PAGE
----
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  • They claim that "Americans" (meaning U.S. citizens, I presume) are "forcing" abortion on Latin Americans (advocating for the liberalization of restrictive abortion laws, in partnership with local groups advocating the same, in a region where over 4 million women seek unsafe, illegal abortions every year, is now considered "forcing abortion").
  • They claim that "in places like Colombia and Peru, we're subverting, we're undermining democracy, by trying to impose an abortion mentality on a country that is naturally and consistently pro-life" (for the record, Colombia's abortion law was liberalized in response to a case brought by a Colombian citizen).
  • They claim that "American family planning organizations often try to meet quotas and offer incentives in order to get the results they want…this is coercion, and it is illegal" (no examples provided).


If you're waiting for the evidence, don't hold your breath, because there isn't any. As the statements cited above either scroll over a sinister black screen or spring from the mouth of PRI's own Steve Mosher, the only concrete examples we see of alleged U.S. attempts to subvert democracy by illegally forcing coercive abortion and sterilization on unsuspecting pro-life Latin Americans (using taxpayer dollars) are two fuzzy images of billboards, presumably located in Latin America (though there is no information about where or when the images were taken). The first reads (translation mine), "For a better future, plan your family. Go to your nearest health center: we'll be waiting!" The billboard appears to be sponsored by the Ministry of Health (it doesn't say in which country), since that's the only logo on it. The second billboard reads: "Planning our families, we live happily," and there are three fuzzy logos at its base-one from CARE, one that could be the same Ministry of Health logo we saw on the first billboard, and one that is unidentifiable.

So, PRI claims that U.S. organizations are subjecting Latin Americans to forced abortions, and the evidence is that two posters advocating family planning that may or may not have been co-financed by U.S.-based international organizations exist in Latin America. Thus, PRI has not only conflated "forced abortion" and "legal abortion" (by claiming that liberalizing restrictive abortion laws is the same as forcing women to have abortions), they've now also conflated "forced abortion" and "the existence of family planning services."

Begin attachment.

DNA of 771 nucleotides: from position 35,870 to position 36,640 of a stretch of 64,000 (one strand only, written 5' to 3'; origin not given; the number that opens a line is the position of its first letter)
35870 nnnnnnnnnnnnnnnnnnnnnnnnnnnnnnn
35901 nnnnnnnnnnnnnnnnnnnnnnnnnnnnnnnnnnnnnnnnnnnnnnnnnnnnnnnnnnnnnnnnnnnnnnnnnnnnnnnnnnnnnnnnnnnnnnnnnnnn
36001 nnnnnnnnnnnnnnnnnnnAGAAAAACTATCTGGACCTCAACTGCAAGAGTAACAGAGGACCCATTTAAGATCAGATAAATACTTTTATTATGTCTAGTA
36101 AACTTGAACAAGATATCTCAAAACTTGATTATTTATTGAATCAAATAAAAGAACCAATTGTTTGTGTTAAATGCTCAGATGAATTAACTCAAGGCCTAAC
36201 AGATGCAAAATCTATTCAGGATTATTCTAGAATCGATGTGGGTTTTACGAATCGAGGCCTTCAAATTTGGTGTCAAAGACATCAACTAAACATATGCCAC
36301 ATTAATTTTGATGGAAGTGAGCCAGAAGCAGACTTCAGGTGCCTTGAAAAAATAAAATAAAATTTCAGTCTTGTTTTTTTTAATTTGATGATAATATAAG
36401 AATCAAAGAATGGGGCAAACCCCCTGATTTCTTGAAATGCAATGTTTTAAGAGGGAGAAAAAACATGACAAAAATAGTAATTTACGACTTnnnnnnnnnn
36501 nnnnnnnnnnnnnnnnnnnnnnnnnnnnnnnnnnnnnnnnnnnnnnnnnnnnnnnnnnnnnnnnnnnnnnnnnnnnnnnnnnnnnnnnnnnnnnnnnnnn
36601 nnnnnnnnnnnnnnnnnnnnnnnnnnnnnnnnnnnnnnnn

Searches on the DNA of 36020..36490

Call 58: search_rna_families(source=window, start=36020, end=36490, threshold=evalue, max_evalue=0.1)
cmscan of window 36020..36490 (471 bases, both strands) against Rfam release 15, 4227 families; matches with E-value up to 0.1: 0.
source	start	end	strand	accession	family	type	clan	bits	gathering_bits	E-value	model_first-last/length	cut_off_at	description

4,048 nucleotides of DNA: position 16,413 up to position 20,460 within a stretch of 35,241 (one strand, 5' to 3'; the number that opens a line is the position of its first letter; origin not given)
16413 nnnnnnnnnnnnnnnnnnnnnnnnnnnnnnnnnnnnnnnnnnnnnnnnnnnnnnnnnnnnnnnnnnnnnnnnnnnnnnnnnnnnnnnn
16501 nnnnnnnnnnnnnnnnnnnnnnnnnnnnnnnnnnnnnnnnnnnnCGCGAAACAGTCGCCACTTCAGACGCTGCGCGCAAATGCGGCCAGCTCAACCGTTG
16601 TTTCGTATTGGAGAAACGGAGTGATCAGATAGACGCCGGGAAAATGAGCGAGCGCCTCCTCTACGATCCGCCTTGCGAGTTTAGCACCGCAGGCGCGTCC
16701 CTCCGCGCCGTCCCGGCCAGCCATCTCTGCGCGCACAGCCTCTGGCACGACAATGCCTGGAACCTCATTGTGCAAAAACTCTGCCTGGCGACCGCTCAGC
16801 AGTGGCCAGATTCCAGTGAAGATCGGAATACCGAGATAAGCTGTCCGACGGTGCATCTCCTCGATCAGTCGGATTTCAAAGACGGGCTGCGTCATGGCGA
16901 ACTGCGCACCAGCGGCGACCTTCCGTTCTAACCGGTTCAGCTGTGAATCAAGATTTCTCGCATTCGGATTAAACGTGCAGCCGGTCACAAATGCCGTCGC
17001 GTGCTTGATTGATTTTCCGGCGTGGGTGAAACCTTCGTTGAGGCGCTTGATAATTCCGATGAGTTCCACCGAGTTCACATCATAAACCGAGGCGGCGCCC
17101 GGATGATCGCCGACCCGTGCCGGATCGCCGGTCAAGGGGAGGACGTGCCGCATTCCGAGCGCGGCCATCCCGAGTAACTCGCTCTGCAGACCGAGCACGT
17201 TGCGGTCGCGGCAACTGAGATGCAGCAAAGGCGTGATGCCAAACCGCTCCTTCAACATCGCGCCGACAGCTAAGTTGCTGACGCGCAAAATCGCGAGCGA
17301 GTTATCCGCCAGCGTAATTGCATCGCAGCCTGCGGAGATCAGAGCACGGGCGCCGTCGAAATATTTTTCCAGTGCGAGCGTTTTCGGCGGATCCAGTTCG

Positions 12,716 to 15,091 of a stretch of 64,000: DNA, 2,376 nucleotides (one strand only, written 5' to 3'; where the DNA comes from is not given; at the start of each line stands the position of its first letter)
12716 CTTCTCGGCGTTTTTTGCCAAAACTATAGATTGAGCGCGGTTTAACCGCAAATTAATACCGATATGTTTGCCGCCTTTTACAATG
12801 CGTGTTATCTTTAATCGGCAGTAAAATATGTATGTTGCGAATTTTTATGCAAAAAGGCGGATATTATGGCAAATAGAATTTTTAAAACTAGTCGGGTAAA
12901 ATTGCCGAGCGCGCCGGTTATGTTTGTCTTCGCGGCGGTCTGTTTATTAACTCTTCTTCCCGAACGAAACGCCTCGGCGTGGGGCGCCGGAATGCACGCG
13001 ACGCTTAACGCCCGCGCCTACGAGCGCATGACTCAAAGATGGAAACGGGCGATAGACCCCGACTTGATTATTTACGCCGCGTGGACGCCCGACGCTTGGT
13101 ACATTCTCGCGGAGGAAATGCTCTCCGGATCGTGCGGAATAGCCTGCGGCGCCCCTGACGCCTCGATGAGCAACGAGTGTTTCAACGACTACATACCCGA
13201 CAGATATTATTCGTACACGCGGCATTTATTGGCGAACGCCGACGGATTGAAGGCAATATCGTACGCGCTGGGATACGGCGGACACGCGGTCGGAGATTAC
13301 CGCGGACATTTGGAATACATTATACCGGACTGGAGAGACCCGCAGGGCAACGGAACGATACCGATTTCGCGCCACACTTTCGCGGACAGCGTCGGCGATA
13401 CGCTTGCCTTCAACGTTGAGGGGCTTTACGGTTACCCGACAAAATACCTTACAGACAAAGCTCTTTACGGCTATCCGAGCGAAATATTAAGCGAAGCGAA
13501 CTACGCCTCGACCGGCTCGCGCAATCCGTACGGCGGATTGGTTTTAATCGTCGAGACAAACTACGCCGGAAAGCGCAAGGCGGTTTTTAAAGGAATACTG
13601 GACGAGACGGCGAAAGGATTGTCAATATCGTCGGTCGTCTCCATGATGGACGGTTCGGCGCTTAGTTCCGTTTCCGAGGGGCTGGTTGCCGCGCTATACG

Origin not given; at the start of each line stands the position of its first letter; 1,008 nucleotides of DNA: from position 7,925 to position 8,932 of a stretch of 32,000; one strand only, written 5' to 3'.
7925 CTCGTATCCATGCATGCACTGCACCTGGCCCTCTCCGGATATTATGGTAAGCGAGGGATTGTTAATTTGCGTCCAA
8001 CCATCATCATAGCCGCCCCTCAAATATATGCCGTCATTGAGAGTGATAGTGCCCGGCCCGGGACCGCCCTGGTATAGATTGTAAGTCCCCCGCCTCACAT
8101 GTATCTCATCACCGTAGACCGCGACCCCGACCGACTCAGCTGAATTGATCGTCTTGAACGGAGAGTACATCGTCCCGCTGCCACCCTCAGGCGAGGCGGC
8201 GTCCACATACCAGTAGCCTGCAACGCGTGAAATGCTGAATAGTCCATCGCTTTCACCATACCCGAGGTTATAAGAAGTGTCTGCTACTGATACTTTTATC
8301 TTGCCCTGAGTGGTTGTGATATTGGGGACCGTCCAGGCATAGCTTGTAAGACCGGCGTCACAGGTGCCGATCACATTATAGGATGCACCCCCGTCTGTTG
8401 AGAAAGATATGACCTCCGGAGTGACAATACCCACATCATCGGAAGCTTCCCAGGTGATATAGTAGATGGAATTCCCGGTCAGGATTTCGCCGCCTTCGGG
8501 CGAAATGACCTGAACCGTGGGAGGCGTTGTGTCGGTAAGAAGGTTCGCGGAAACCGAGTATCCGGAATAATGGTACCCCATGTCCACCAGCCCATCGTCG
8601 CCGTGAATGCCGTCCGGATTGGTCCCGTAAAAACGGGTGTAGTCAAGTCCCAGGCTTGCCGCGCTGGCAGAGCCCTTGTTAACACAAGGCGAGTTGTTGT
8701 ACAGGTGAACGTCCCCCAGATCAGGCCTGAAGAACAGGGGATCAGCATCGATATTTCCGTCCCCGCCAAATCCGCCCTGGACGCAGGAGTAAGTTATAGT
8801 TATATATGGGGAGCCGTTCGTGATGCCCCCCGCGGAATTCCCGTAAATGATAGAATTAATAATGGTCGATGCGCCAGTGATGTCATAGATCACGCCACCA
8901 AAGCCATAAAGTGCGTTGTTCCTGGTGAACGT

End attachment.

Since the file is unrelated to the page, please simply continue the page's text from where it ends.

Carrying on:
But that's still only half of the conflation equation. Here's the other half: the description of the laws that PRI accuses U.S.-based organizations (still not named) of breaking. Specifically, PRI's video cites the Kemp-Kasten amendment and the Tiahrt amendment. Here's how it describes these two pieces of legislation (emphasis mine): "The Tiahrt amendment and Kemp-Kasten amendment both state that coercive abortion-related activities may not be financed by U.S. tax dollars." And here's what Kemp-Kasten actually says:

No foreign assistance funds can be made available to any organization or program which, as determined by the President of the United States, supports or participates in the management of a program of coercive abortion or involuntary sterilization.

The Tiahrt amendment is a little longer, so I won't reproduce it here, but in essence, it seeks to ensure that family planning programs are non-coercive and do not discriminate against women who do not wish to use contraception, and that women can make informed decisions about family planning.

So, according to PRI, any kind of family planning is now an "abortion-related activity." Any mention of family planning is just veiled coercion. And therefore, anyone who provides information about family planning in Latin America is now participating in a program of forced abortion or coercive sterilization. Joking aside, this video is beyond sloppy, irresponsible policy analysis. It's also a testament to PRI's willingness to ignore distinctions that might not matter to PRI, but that are incredibly important to the vast Latin American population whose true beliefs PRI purports to represent. For a video that is supposedly dedicated to promoting cultural sensitivity, that's a pretty insulting conflation. Did you hear that, Latin American women currently taking birth control pills? You're engaging in an abortion-related activity, probably against your will, whether you think you are or not. But don't worry, if you're confused about your rights, just call PRI. They'll be more than happy to clear things up for you.